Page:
Secure boot and device encryption overview
This topic provides an overview of secure boot and device encryption functionality, with emphasis on key OEM requirements and considerations.
- Windows 10 Mobile
Secure boot is a process that validates firmware images on devices before they are allowed to execute. Starting with a root of trust (consisting of the hash of a key that is provisioned in firmware during manufacturing), secure boot cryptographically validates the digital signature of all boot components, from the pre-UEFI boot loaders, to the UEFI environment, and finally to the main OS and all components that run in it (such as drivers and apps). Secure boot helps to ensure that only authorized code can execute before the operating system loads.
The core UEFI environment provided by the SoC vendor implements the UEFI secure boot standard described in section 27 of the UEFI specification. This standard describes a process by which all UEFI drivers and applications are validated against keys provisioned into a UEFI runtime variable before they are executed. For more info about the core UEFI environment implemented by the SoC vendor, see Boot and UEFI and UEFI in Windows.
Secure boot process
The diagram below provides an overview of the secure boot process.
The following steps describe this process in more detail:
To enable secure boot, OEMs perform a series of tasks during manufacturing, including provisioning the secure boot keys and blowing various fuses.
Booting the device starts the process of validating the signature of the pre-UEFI boot loaders against the root of trust. If this check succeeds, the UEFI boot manager is loaded.
When the UEFI boot manager loads each UEFI app or driver, it checks that the binary is properly signed. If a check for any component fails, then the component will not be loaded and the boot process will fail.
After the boot manager (a UEFI component provided by Microsoft) is successfully loaded, it checks that certain BCD (boot configuration data) settings are intact. If they are not intact, Windows 10 uses the values that the secure boot policy considers correct and ignores the others.o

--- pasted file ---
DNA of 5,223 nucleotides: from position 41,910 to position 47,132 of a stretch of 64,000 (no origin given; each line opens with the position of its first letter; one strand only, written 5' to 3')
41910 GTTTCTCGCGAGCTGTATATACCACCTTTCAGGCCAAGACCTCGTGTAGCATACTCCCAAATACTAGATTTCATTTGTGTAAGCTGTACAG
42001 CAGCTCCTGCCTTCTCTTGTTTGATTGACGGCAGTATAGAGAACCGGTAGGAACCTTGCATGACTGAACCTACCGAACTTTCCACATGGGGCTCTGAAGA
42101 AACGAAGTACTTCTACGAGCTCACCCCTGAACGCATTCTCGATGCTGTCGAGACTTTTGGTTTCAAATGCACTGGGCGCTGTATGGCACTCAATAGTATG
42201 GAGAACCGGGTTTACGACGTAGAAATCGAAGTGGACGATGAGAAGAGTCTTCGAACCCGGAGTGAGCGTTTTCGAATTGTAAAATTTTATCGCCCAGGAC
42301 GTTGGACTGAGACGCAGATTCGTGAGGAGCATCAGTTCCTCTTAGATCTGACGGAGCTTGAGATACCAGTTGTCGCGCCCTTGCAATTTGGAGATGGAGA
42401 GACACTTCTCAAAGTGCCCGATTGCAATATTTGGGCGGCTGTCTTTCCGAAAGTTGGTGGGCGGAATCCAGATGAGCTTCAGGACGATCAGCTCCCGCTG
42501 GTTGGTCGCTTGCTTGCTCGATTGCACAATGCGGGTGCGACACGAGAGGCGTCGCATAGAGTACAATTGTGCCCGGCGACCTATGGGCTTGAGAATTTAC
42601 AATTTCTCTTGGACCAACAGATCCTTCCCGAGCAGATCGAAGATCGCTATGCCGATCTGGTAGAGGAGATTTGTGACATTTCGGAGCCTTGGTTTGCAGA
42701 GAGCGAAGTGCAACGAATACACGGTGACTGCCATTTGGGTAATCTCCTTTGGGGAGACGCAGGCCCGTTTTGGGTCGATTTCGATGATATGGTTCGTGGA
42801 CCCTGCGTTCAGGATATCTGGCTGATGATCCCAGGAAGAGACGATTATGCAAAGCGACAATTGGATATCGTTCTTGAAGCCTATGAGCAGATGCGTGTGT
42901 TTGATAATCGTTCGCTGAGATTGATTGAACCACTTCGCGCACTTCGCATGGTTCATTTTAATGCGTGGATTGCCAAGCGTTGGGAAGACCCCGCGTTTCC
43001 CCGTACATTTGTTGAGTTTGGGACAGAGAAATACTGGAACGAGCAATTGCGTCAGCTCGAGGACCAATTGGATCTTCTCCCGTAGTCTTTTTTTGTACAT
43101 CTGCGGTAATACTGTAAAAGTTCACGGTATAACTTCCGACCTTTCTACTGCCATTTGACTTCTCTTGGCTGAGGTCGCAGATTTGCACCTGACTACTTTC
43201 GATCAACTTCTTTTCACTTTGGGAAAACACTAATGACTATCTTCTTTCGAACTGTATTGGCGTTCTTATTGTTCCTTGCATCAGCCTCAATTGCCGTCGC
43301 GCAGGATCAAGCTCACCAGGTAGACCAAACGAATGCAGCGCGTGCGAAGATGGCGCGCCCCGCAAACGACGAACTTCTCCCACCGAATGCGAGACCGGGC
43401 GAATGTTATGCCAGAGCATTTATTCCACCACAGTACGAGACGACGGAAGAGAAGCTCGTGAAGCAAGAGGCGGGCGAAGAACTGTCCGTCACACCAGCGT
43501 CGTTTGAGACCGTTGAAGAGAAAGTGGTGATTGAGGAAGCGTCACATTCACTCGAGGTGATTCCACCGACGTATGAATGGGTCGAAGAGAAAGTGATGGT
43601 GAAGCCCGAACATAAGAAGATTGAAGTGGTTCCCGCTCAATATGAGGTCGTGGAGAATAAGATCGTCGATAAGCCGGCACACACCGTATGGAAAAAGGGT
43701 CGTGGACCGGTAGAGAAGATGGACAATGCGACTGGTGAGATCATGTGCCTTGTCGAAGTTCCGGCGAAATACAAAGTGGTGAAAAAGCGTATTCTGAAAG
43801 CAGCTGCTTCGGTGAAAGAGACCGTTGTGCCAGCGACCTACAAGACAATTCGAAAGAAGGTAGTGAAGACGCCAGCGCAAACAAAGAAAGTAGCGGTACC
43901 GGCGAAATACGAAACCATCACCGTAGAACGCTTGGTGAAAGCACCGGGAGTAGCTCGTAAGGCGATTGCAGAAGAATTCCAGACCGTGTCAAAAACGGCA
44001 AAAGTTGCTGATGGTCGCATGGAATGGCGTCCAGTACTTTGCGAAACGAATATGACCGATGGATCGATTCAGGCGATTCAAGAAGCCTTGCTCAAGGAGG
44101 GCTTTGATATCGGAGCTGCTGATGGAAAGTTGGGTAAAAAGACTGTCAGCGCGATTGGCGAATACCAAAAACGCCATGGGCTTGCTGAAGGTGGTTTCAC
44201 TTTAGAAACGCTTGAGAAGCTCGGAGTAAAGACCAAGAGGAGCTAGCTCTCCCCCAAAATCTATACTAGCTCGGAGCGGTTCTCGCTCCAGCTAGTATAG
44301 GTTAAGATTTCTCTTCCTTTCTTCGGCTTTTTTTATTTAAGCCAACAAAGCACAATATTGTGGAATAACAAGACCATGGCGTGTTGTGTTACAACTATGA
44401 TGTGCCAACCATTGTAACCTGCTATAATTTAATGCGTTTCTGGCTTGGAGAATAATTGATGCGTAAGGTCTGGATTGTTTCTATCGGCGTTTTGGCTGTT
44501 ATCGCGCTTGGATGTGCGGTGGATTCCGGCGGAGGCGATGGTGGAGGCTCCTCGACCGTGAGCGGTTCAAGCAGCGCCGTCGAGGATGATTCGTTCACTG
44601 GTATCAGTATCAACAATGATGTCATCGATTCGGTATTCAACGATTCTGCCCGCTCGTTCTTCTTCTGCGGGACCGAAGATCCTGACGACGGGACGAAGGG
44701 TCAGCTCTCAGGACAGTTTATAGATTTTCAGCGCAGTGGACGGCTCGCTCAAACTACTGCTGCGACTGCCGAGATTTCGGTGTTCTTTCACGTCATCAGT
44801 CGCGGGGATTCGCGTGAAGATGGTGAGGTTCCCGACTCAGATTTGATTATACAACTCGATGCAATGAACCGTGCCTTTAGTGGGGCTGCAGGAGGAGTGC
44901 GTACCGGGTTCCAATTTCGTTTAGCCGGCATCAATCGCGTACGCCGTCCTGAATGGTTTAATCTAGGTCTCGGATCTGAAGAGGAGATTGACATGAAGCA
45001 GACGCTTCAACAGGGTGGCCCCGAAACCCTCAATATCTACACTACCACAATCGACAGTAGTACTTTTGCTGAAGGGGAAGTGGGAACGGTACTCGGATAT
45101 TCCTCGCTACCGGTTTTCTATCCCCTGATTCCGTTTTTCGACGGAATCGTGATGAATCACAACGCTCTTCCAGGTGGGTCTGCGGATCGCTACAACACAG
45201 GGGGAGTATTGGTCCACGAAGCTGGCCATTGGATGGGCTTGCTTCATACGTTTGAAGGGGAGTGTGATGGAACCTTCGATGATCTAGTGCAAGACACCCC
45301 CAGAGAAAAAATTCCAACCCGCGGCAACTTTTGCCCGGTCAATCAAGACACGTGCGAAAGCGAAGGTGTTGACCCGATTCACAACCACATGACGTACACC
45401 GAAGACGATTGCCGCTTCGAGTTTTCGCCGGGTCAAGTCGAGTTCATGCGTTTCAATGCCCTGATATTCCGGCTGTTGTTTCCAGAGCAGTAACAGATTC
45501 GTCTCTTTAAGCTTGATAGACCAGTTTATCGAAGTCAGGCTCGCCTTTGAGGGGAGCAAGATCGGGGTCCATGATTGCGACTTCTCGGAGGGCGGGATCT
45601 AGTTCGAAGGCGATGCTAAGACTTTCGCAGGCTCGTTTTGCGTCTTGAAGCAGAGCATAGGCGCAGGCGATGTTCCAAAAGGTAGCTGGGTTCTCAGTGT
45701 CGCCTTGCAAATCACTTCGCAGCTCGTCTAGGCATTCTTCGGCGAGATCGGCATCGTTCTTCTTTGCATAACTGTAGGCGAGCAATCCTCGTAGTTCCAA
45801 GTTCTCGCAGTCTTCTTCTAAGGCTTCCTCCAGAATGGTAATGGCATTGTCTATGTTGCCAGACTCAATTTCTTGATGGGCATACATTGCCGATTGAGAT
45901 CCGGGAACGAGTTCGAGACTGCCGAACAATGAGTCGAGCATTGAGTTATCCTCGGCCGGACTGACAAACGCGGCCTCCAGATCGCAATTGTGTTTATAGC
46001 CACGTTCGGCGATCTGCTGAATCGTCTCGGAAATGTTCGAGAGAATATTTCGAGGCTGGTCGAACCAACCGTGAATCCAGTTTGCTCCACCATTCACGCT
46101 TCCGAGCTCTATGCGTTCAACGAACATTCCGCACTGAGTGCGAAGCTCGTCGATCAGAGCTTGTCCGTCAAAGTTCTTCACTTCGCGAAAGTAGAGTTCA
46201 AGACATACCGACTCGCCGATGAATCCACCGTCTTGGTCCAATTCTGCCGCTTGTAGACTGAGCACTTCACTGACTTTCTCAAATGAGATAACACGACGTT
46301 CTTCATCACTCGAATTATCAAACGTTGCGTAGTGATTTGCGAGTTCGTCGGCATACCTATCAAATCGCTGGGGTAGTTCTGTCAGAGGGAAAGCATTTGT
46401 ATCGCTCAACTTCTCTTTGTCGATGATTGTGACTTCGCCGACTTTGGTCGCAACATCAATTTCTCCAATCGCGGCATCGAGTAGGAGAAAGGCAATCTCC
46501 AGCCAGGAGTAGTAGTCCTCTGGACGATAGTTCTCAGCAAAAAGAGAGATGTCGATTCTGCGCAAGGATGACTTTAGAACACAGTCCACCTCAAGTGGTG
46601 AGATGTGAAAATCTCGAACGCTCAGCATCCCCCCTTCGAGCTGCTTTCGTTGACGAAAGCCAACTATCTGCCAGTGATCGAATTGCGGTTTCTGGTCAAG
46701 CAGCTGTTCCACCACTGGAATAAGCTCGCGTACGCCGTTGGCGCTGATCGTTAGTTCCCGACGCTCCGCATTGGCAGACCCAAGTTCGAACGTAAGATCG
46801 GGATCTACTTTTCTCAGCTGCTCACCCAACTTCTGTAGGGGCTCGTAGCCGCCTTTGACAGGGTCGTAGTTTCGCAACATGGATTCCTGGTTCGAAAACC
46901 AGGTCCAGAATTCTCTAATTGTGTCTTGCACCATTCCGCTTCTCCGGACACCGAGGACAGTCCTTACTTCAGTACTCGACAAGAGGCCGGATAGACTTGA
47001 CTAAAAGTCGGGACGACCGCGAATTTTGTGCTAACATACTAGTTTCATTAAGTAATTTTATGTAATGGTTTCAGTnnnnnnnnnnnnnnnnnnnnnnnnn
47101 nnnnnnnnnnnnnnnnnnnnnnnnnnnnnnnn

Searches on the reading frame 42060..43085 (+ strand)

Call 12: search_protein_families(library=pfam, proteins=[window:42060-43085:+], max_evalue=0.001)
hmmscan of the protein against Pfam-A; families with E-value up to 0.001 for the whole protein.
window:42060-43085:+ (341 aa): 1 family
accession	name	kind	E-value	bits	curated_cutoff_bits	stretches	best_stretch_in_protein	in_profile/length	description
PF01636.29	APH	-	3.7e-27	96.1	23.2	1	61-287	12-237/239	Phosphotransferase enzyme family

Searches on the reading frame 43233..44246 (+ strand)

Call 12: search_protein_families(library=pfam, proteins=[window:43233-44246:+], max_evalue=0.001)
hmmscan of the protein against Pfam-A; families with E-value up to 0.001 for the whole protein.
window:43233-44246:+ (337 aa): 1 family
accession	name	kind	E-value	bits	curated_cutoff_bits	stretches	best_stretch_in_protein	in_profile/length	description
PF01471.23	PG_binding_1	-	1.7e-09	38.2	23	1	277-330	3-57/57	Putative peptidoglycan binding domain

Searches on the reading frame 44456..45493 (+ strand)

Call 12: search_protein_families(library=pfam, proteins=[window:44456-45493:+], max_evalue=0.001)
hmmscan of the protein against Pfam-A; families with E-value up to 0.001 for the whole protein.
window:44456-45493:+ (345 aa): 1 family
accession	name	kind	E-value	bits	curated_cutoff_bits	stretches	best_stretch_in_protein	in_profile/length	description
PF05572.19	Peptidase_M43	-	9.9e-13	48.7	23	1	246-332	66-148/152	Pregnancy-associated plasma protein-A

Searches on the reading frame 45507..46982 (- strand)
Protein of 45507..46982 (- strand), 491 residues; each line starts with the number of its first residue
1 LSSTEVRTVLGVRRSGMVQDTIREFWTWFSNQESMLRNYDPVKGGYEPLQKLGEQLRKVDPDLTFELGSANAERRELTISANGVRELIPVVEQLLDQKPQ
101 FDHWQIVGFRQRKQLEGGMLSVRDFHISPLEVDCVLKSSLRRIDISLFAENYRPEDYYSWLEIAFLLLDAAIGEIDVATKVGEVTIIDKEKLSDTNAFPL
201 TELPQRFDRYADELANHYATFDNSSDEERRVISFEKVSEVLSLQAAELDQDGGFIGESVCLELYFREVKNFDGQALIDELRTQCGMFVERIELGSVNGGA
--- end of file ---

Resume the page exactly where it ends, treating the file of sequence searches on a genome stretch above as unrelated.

The boot manager validates the signature of the boot loader, and loads the boot loader only if the signature is valid.
The boot loader validates the signature of all boot-critical drivers before loading them and the kernel. At this point, it is the responsibility of the kernel to validate the signature of all drivers and apps before loading them.
OEM requirements and considerations
OEMs should be aware of the following requirements and considerations related to secure boot:
You must perform a series of tasks during manufacturing to enable secure boot, including provisioning the secure boot keys and blowing various JTAG fuses.
OEMs must use an eMMC part with at least a 512 KB RPMB partition, as called out in the Minimum Hardware Requirements Specification.
As part of the secure boot enablement process during manufacturing, the Replay Protected Memory Block (RPMB) on the eMMC part must be provisioned. After this provisioning occurs, the specific eMMC part and the SoC component in the device are bound together; the eMMC part cannot be removed and reused in another device with an OS that makes use of the RPMB.
After secure boot is enabled, all drivers and apps on the device must be signed in order for them to be loaded by the operating system. For more information, see Code signing.
Windows 10 Mobile supports using BitLocker technology to encrypt all user data stored locally on internal data partitions. This helps to protect the confidentiality of local device data from offline hardware attacks. If a device is lost or stolen, and if the user locks their device with a PIN, device encryption helps make it difficult for an attacker to recover sensitive information from the device.
When device encryption is enabled, the main OS and internal user data store partitions are encrypted. SD cards that are inserted in the phone are not encrypted.
A user can turn on or turn off device encryption on the device using Settings => System => Device encryption, but this may put the device out of compliance and trigger a compliance failure, such as email would no longer synchronize with the device. When device encryption is turned on, the user will be asked to create a PIN to secure the device.
OEM requirements and considerations
You should be aware of the following requirements and considerations related to device encryption:
Device encryption is not enabled by default. Device encryption is automatically enabled in the following scenarios:
The user adds an Outlook account to the device, and the Microsoft Exchange server that it connects to is configured to require device encryption.
The user connects the device to a company apps account, and the enterprise device management server for the account pushes down a policy to the device that requires device encryption.
In either of these scenarios, the device automatically begins encrypting the main OS and internal user data store partitions after the device encryption policy change is configured on the device. The device encryption work is throttled to minimize the impact to end users.
There are no OEM enablement tasks specific to device encryption. However, OEMs must follow the instructions for enabling secure boot.
After device encryption is enabled on a device, apps that run outside of the main OS (for example, customer care apps in UEFI) cannot write data to the encrypted partitions on the device. Only apps in the main OS or the update OS can write data to the encrypted partitions.